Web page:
Maya Bass, Arindam Sarkar
First-person accounts from the front lines of family medicine.
Mami Ichinose, Kazuki Iio, Hiroshi Sakakibara
An 11-month-old girl presented with a fever and right neck mass a week after being diagnosed with hand-foot-and-mouth disease.
T. Aaron Zeller, Katrina Quick, Kasey McDonald
A 65-year-old man presented with an erythematous mass on his thumb that had been slowing enlarging for the past 10 years.
Sean Llewellyn, Melissa Neuman, Corey Lyon, Kristen DeSanto
Patient education interventions, specifically those including face-to-face interactions with trained educators or nurses, improve A1C values in patients by 0.3% to 1.4% compared with usual diabetes care.
Laura Morton Newhouser, Mandy Maneval, Kiran Rayalam, Ghazala Sabeeh, Lionel Varela
Both SSRIs and SNRIs are effective at relieving vasomotor symptoms of menopause. No studies have directly compared the two classes of medication. SNRIs are associated with more adverse effects. Venlafaxine is preferred in women with breast cancer because SSRIs may interfere...
Christopher W. Bunt, Stephanie K. Bunt
The Global Down Syndrome Foundation (GLOBAL) has published the first medical care guidelines for adults with Down syndrome.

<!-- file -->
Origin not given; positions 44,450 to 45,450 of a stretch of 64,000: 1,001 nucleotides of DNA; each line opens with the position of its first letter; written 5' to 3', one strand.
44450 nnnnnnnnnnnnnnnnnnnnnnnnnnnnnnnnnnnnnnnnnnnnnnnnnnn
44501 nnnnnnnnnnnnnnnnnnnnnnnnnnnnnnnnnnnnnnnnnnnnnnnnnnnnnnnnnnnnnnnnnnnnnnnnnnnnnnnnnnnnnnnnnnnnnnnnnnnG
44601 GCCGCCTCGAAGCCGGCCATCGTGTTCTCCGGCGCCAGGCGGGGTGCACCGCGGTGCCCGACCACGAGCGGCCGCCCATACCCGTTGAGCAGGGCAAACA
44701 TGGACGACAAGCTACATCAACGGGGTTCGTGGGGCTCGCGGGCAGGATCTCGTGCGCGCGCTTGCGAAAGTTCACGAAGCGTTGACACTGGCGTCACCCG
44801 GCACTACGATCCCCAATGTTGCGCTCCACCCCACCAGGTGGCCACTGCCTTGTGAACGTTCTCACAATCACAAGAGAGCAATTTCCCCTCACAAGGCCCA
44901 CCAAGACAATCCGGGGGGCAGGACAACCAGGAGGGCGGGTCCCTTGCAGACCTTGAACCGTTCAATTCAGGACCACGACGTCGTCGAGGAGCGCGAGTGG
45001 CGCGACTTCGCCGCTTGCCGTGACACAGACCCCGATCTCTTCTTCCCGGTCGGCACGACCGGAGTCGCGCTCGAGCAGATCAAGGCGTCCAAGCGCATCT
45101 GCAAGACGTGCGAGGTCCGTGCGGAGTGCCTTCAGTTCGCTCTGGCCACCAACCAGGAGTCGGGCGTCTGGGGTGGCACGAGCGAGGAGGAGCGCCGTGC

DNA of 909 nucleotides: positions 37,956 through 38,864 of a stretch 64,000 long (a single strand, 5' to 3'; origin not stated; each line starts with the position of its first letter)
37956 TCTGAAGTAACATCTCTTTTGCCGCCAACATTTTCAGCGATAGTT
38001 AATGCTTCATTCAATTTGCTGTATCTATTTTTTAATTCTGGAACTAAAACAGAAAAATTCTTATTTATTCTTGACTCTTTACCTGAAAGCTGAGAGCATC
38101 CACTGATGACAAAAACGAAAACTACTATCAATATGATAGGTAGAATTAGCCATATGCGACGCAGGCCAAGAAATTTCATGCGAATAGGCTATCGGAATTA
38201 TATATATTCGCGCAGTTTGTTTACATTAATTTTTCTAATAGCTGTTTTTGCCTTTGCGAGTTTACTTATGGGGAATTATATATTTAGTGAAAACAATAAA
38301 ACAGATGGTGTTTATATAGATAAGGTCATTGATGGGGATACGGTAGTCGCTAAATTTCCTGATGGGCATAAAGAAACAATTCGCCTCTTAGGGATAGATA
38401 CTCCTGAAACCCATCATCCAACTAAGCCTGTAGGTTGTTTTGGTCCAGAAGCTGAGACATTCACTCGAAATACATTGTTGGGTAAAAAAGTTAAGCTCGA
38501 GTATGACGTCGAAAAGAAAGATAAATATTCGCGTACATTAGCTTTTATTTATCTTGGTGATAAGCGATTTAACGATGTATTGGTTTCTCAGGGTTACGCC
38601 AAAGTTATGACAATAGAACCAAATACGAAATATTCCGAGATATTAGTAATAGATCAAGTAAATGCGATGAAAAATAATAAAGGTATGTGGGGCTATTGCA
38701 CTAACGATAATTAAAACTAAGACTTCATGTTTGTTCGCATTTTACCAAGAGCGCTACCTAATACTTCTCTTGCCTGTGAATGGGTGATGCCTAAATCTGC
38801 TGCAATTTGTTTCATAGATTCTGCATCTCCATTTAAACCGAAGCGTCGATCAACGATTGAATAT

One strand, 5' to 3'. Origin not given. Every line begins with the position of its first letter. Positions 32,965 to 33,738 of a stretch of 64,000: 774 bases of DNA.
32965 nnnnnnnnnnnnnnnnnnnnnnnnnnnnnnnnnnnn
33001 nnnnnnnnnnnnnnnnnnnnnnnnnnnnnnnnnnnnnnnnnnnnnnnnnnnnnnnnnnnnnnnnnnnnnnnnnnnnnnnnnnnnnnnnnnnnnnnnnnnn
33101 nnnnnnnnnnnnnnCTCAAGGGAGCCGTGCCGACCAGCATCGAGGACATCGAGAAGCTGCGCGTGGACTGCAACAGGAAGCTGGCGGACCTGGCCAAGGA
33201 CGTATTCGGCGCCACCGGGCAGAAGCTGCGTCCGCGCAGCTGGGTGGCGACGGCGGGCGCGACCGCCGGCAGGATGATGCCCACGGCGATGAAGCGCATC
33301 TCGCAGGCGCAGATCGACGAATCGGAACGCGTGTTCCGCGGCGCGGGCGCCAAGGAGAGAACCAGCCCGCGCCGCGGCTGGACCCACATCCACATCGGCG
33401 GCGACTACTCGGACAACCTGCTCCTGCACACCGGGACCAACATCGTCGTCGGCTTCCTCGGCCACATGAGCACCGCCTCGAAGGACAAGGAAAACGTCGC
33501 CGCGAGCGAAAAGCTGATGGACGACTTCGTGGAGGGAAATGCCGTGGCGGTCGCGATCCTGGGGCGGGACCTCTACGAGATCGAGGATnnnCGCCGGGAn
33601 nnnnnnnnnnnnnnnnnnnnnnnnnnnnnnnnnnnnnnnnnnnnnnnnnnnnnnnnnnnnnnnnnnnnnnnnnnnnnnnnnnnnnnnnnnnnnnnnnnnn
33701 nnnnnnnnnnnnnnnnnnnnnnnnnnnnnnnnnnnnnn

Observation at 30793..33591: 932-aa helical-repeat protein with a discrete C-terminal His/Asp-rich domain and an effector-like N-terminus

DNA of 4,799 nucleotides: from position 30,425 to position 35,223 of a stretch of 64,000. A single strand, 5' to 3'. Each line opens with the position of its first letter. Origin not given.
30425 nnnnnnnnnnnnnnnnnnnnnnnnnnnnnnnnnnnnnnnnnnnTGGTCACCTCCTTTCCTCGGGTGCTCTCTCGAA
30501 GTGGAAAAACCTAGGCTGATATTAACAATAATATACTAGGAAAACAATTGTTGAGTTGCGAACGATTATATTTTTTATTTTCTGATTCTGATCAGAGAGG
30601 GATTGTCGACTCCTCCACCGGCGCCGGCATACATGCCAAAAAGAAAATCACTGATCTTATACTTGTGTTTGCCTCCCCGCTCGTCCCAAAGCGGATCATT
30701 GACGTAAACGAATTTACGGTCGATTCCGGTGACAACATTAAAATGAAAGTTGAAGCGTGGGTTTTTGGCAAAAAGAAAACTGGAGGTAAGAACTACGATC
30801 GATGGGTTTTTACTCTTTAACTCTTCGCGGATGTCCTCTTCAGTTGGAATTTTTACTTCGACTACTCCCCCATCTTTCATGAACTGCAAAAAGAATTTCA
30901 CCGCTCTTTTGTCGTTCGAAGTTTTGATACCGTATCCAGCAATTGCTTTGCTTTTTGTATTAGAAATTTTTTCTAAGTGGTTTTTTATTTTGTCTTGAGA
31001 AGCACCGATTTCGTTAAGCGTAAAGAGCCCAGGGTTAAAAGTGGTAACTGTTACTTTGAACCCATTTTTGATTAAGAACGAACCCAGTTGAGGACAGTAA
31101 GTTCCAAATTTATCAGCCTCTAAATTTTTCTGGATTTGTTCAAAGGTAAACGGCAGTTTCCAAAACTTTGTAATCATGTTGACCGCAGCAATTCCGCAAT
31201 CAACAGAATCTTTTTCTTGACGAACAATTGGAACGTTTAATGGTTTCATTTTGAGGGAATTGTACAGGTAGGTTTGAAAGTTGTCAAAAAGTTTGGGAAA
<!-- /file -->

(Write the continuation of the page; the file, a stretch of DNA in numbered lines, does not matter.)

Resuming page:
Jeanmarie B. Rey, Matthew Hawks
The American Diabetes Association (ADA) has released updated guidelines for the prevention or delay of diabetes.
The USPSTF recommends the use of low-dose aspirin (81 mg/day) as preventive medication after 12 weeks of gestation in persons who are at high risk for preeclampsia.
Marc Zwillenberg, Esther Kwak
Learn more about splint vs. cast for forearm buckle fracture in children.
Mark H. Ebell
Primary care patients who discontinued antidepressant medications were more likely to experience relapse of their depression than those who continued to take their antidepressants. The interpretation is that 44% of patients with depression who discontinue their antidepressant...
Allen F. Shaughnessy
Midodrine is a vasoconstrictor used to prevent orthostatic hypotension and may reduce the likelihood of recurrence of vasovagal syncope in patients with frequent episodes. It seems to work completely or not at all; during this study, the patients who had at least one episode...
Mark H. Ebell
In patients who have heart failure with preserved ejection fraction, empagliflozin, 10 mg once daily, reduces the likelihood of hospitalization for heart failure. There is no effect on cardiovascular or all-cause mortality.
David C. Slawson
This study found no evidence that supports a benefit of platelet-rich plasma injections compared with saline placebo injections for improving function or reducing pain in adults with symptomatic ankle osteoarthritis.
Chlamydia (kluh-MID-ee-uh) is the most common sexually transmitted infection, or STI. It can affect the penis, vagina, or rectal area.
Gonorrhea (gon-or-REE-uh) is a sexually transmitted infection, or STI. It can affect the penis, vagina, throat, or rectal area. Rarely, if it is not treated, it can spread to other places like the blood, joints, skin, heart, and brain.
All editors in a position to control content for this activity, AFP journal, are required to disclose any relevant financial relationships. View disclosures.